Review 1992 Constitution to reflect current issues — Panellists

BY: Vincent Amenuveve & Justice Agbenorsi
Dr. Justice Srem-Sai (left), Constitutional Rights Lawyer and lecturer, GIMPA Law School, making some remarks at the forum. With him are Mr. Lamtiig Apanga (middle), private legal practitioner, and Ms. Beatrice Annan, also a private legal practitioner. Picture: Maxwell Ocloo
Dr. Justice Srem-Sai (left), Constitutional Rights Lawyer and lecturer, GIMPA Law School, making some remarks at the forum. With him are Mr. Lamtiig Apanga (middle), private legal practitioner, and Ms. Beatrice Annan, also a private legal practitioner. Picture: Maxwell Ocloo

Some private legal practitioners have called for what they described as “an upgrade” of the 1992 Constitution to reflect current issues confronting the country.

According to them, an upgrade of the constitution was meant to remove some of the essential components in the constitution and increase its capacity.

Speaking at a maiden Eagles Forum Dialogue series held in Accra last Wednesday, the practitioners, who were panellists at the forum, said current issues confronting the country included how to achieve stable economic growth and development, as well as to what extent the constitution has helped in consolidating democracy and the decentralisation process.

The Panellists were Ms. Beatrice Annan and Mr. Lamtiig Apanga, both legal practitioners with private law firms — Morrison,Twumasi and Partners, and Praetorium Solicitors respectively.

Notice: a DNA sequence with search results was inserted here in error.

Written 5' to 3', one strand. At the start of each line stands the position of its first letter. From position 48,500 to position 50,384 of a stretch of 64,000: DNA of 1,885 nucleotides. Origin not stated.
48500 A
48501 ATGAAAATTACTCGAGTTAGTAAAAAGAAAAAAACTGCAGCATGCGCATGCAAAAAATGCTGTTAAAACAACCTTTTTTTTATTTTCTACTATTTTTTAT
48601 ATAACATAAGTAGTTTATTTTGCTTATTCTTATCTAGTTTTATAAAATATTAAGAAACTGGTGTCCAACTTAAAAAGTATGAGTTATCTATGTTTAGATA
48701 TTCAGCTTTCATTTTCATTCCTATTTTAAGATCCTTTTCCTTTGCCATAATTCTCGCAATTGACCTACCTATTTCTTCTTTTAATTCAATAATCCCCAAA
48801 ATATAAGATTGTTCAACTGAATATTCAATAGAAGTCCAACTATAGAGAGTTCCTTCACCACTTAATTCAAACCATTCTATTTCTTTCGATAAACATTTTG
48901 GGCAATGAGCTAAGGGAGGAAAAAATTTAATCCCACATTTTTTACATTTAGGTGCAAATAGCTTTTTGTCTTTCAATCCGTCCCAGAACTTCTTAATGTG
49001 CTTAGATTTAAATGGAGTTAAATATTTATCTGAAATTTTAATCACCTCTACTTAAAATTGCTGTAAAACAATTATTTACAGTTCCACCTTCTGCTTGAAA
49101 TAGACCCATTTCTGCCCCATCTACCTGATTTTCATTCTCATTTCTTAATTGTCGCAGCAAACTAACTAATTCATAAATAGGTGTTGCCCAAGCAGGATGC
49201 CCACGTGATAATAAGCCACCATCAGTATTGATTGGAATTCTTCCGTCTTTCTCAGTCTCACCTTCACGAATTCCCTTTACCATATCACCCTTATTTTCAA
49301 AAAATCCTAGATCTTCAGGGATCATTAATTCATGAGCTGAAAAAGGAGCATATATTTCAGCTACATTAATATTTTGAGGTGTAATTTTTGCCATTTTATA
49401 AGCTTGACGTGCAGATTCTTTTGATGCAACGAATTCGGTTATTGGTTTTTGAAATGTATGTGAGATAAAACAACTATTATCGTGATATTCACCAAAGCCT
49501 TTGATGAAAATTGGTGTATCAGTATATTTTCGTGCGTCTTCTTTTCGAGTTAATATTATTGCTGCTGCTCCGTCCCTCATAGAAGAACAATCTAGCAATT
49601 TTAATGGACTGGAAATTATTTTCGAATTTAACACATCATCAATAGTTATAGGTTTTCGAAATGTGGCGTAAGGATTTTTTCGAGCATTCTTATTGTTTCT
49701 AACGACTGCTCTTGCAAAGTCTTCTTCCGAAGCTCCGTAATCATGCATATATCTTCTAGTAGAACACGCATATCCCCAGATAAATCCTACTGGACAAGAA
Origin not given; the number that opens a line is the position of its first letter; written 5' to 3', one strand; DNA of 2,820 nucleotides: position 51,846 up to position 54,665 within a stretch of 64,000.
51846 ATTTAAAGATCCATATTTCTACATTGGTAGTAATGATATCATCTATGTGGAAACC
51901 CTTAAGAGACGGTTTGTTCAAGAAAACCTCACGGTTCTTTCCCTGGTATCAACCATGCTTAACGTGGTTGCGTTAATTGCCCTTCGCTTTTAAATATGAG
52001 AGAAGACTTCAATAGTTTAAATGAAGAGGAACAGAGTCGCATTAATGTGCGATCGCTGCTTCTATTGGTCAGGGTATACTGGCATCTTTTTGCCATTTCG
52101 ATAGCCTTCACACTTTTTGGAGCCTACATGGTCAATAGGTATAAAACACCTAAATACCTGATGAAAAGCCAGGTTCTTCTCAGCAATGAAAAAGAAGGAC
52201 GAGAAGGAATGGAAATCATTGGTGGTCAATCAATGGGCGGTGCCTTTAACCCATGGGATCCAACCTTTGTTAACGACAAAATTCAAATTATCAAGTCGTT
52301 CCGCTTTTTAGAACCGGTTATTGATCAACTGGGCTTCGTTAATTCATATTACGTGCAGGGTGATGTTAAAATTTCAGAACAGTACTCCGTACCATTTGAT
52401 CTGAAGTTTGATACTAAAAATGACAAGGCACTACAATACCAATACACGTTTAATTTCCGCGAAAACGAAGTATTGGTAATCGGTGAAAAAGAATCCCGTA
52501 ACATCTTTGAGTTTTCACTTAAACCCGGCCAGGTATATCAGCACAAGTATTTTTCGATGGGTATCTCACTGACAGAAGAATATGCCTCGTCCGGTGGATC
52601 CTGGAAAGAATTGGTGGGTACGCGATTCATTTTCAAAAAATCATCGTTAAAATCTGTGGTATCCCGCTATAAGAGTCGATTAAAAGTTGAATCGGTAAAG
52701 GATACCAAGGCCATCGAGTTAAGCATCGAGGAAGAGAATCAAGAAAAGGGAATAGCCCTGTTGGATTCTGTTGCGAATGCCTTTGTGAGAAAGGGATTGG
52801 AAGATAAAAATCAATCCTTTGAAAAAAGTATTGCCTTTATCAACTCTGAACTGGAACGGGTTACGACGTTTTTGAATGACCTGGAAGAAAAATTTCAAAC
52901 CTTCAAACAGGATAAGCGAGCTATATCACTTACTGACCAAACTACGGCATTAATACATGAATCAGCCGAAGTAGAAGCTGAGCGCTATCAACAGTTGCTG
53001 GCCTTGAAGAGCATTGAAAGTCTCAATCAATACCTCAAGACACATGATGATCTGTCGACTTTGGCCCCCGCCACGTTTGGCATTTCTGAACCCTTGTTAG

The main speaker for the event was Mr. Justice Srem-Sai, a constitutional lawyer and lecturer at the Ghana Institute of Management and Public Administration (GIMPA) Law School who set the tone for the discussions.

The Eagles Forum is a group that believes in social democratic principles. It is also a group of professionals of varied backgrounds that seeks to promote social justice, good governance, engage citizens and ensure responsible private enterprise through research public advocacy and social activism, among others.

The purpose of the dialogue, which was on the topic: “1992 Republican Constitution, time for an upgrade?” was to help provide a non-partisan platform for stimulating public discussion on topical subjects and provide a foundation to develop policy proposals for broader civil society advocacy with government and political parties.

The panellists noted that the framers of the constitution dwelt on producing a legal framework that would help stabilise the country politically, which to a large extent had been achieved.

However, they observed that currently, with the growing needs and challenges facing the country, there was the need to upgrade the constitution.

Economic growth

Ms. Annan suggested that before an upgrade can be achieved, a lot would depend on the attitudinal change among the people.

“The prejudices of everyone then was to develop a document that will bring some form of political stability, ”Ms. Annan further explained.

She entreated Ghanaians to ask themselves whether the constitution had helped to give them “a richer and fulfilled life".

“We, therefore, need to have an upgrade of the constitution to ensure that the citizenry participate in governance to a level where the powers of the executive is not protected to the neglect of the citizenry," Ms. Annan stated.

Decentralisation

For his part, Mr. Apanga was emphatic that the country's decentralisation process had failed because it seemed to be “a cosmetic system put in place but it is not responding to the needs of the people".

He stated that the Metropolitan, Municipal and District Chief Executives (MMDCEs) were not accountable to the people, stressing that MMDCEs should be accountable to the people.

Mr. Srem-Sai proposed a system whereby civil society organisations(CSOs) would be allowed to mobilise people and create a platform for them to directly have a say as to whether certain areas in the constitution needed to be upgraded.

The people, he noted, could be made to append their signatures directly to what exactly they wanted to be changed in the Constitution.